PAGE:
Launching Ottawa Grassroots

A national treasure, Juno award-winner Ian Tamblyn and his band will headline a special Friday evening concert April 26 at Ottawa Grassroots. PHOTO: COURTESY OF I. TAMBLYN

by Miranda Green

Walking by a pub at 11 a.m. on a Wednesday morning, one would expect to find it locked up and quiet. However, that wasn’t the case on March 6 for those outside Irene’s on Bank Street. As you made your way past, you would have heard the warm, inviting sounds of guitars, laughter and enthusiastic clapping.

This was the eighth annual Ottawa Grassroots Festival official launch party. The launch united festival veterans and newcomers, both attendees and performers. The performances included Jill Jeffrey, who serenaded listeners with one of her classic upbeat songs. Alongside Jeffrey was Gareth Auden-Hole, known as Jack Pine, who gave the audience a taste of a new song that he will be singing at the festival. Jack Pine is no stranger to Irene’s, as he is performing every Sunday night in April as part of the restaurant’s Sunday Sessions.

Both of these artists will be on the bill at the festival this year, which will take place from April 25 to the 28 at Southminster United Church in Old Ottawa South. The weekend’s lineup is packed full of vibrant and unique artists who were announced at the launch. On Thursday evening, Grassroots attendees will enjoy a multi-genre performance by francophone artist Davy Poulin, whose songs resonate with emotion and pull on the heartstrings. Opening for Poulin is Francois Lemieux from Blind River, who has performed for English and French audiences all across Canada.

The Toasted Westerns (Ann Downey, Jody Benjamin and Sally Robinson) are reuniting to open Friday evening’s performances, providing listeners with the opportunity to hear them perform for the first time in a decade. Following their show will be Juno-award-winning Ian Tamblyn who has released countless songs over 38 albums, as well as produced for other artists.

Saturday evening performances are headlined by Indigenous duo Digging Roots, who bring their award-winning blend of blues, folk and hip hop to enchant listeners. Opening the evening will be an address by Grassroots favourite Albert Dumont. Dumont is a poet, storyteller and teacher who strives to educate the community on Aboriginal spirituality and healing. Also opening is Doreen T Stevens, whose spirit name is Anamitagize-Odaying or “one who speaks with the heart.” This title will be evident through Stevens’s moving and genuine songs.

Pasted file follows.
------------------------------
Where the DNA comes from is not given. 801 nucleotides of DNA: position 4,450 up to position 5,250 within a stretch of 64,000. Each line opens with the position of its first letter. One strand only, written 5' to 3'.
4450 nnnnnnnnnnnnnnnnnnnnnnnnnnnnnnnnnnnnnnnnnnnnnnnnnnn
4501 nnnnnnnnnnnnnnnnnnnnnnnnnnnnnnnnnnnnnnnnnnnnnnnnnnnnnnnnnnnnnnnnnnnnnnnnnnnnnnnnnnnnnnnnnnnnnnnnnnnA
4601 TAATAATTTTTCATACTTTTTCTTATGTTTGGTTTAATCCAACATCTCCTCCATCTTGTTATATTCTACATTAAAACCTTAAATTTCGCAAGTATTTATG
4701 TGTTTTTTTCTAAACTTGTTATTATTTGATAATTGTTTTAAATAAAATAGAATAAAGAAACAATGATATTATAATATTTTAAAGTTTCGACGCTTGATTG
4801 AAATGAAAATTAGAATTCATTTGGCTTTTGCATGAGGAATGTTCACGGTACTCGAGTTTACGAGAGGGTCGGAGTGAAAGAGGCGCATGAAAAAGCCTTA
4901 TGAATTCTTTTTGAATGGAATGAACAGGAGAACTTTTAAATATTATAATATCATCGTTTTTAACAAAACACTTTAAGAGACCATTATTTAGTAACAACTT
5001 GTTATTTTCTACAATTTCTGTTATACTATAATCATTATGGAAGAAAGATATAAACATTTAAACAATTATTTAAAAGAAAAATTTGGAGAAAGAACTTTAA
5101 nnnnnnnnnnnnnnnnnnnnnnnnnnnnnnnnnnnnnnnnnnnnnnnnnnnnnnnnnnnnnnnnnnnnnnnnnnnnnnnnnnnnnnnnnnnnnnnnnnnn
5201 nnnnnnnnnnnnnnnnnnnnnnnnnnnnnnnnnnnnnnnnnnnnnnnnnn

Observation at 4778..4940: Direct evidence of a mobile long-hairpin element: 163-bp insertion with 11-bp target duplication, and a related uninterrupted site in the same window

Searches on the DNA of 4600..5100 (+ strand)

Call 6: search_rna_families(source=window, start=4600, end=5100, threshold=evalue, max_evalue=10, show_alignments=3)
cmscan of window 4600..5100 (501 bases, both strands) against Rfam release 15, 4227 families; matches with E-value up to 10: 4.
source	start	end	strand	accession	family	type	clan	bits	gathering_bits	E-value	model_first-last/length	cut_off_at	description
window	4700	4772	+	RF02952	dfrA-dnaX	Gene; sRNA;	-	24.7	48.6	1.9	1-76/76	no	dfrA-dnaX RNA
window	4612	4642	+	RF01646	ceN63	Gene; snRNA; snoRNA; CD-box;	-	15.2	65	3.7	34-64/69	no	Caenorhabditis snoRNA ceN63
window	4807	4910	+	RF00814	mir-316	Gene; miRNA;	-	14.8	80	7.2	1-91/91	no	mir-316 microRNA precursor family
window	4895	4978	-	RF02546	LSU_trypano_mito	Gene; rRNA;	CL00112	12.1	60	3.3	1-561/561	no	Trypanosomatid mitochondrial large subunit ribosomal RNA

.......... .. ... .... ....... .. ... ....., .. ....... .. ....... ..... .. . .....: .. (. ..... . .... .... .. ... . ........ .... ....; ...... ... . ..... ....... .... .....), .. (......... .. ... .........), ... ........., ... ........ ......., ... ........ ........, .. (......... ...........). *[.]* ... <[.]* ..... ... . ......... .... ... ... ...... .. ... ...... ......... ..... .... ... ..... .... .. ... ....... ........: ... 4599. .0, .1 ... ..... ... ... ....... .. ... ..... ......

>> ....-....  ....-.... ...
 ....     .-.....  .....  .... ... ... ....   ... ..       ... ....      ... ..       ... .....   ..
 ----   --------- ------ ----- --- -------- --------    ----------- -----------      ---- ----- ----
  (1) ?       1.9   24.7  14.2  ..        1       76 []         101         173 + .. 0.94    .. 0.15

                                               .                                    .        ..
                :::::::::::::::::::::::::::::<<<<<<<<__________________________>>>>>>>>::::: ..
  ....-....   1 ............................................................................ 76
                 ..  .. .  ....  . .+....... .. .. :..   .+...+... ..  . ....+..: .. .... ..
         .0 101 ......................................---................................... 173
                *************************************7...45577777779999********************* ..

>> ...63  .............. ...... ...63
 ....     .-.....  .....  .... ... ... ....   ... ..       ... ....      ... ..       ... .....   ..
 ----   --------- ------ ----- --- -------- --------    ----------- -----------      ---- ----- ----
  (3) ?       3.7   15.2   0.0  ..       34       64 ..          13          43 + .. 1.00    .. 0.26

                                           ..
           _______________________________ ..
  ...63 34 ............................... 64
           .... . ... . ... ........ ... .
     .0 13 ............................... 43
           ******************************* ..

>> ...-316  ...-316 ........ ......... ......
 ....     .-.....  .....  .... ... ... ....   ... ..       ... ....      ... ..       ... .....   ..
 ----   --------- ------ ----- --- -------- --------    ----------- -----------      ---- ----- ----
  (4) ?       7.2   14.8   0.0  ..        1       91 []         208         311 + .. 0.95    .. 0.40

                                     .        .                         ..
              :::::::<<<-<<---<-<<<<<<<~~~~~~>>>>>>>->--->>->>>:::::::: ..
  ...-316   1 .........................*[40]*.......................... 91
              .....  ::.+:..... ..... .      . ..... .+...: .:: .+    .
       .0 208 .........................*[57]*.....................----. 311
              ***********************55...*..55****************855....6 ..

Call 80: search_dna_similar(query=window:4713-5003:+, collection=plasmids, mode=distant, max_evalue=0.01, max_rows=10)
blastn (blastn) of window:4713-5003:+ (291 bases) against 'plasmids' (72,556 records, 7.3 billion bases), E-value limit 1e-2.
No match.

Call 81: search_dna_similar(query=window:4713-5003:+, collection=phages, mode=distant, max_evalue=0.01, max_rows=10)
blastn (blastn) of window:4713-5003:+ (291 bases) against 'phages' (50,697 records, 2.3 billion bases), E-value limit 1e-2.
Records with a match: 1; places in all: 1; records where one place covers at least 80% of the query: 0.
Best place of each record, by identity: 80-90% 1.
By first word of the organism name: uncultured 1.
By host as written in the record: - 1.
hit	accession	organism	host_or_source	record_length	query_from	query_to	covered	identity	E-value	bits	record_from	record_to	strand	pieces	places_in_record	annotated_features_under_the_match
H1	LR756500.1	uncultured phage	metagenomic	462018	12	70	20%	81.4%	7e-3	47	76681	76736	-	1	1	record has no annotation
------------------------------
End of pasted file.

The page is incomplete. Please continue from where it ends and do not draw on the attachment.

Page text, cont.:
Sunday afternoon at Grassroots will be a unique and powerful performance by Siginiup Qilauta, also known as Sunsdrum, who will be showcasing their throat singing and Inuit games. Sunsdrum will be followed by Jessica Pearson and the East Wind, a trio fronted by Pearson that brings melodic folk, roots and bluegrass sounds to tell vivid stories of growing up in Canada.

Along with the many musical performances throughout the festival, Grassroots also features hands-on sessions that range from a kids’ zone, a baby and toddler workshop, a gardening lesson and sing-along circles.

Running a festival as complex and involved as Grassroots requires a lot of help. The festival is entirely volunteer run, relying on helpers to lend a hand in all facets of the festival. Positions include communications, on-site production, accessibility, registration and greeters, box office, merchandise sales, raffle and silent auction, kitchen crew, and finally, set up and tear down.

Bob Nesbitt, festival founder and producer, explains how significant these volunteers are. “Running a festival has taught me a number of things over the years, but probably the most important is how a festival can unite a community. By community, I’m really talking about several communities. There is a community of artists, the local community, the Ottawa community, but most important of all is the community of volunteers.”

Grassroots volunteers do not need any prior festival experience and will enjoy the opportunity to see first-hand how a festival is run, from the intricate behind-the-scenes details to the final public performances. The Grassroots community is welcoming and inclusive, like a family, close-knit and rewarding. There are some loyal volunteers who have been a part of the festival since the beginning, as well as many newcomers who join the team each year.

Those interested in volunteering for Ottawa Grassroots are encouraged to visit the volunteer page on the festival website. We encourage anyone and everyone to come and be a part of this special festival!

Once the festival has come to a close and all the hard work has paid off, Irene’s will be the generous host of another gathering. The festival after-party will take place on Sunday, April 28, and will again feature Jack Pine and a variety of other performers. This party will celebrate another joyous and inclusive weekend of music, art and culture that is known as the Grassroots Festival.

Miranda Green is an Algonquin College student in Event Management and Journalism who is volunteering with the festival this year. She loves cooking, watching live music and exploring new spots around the city.

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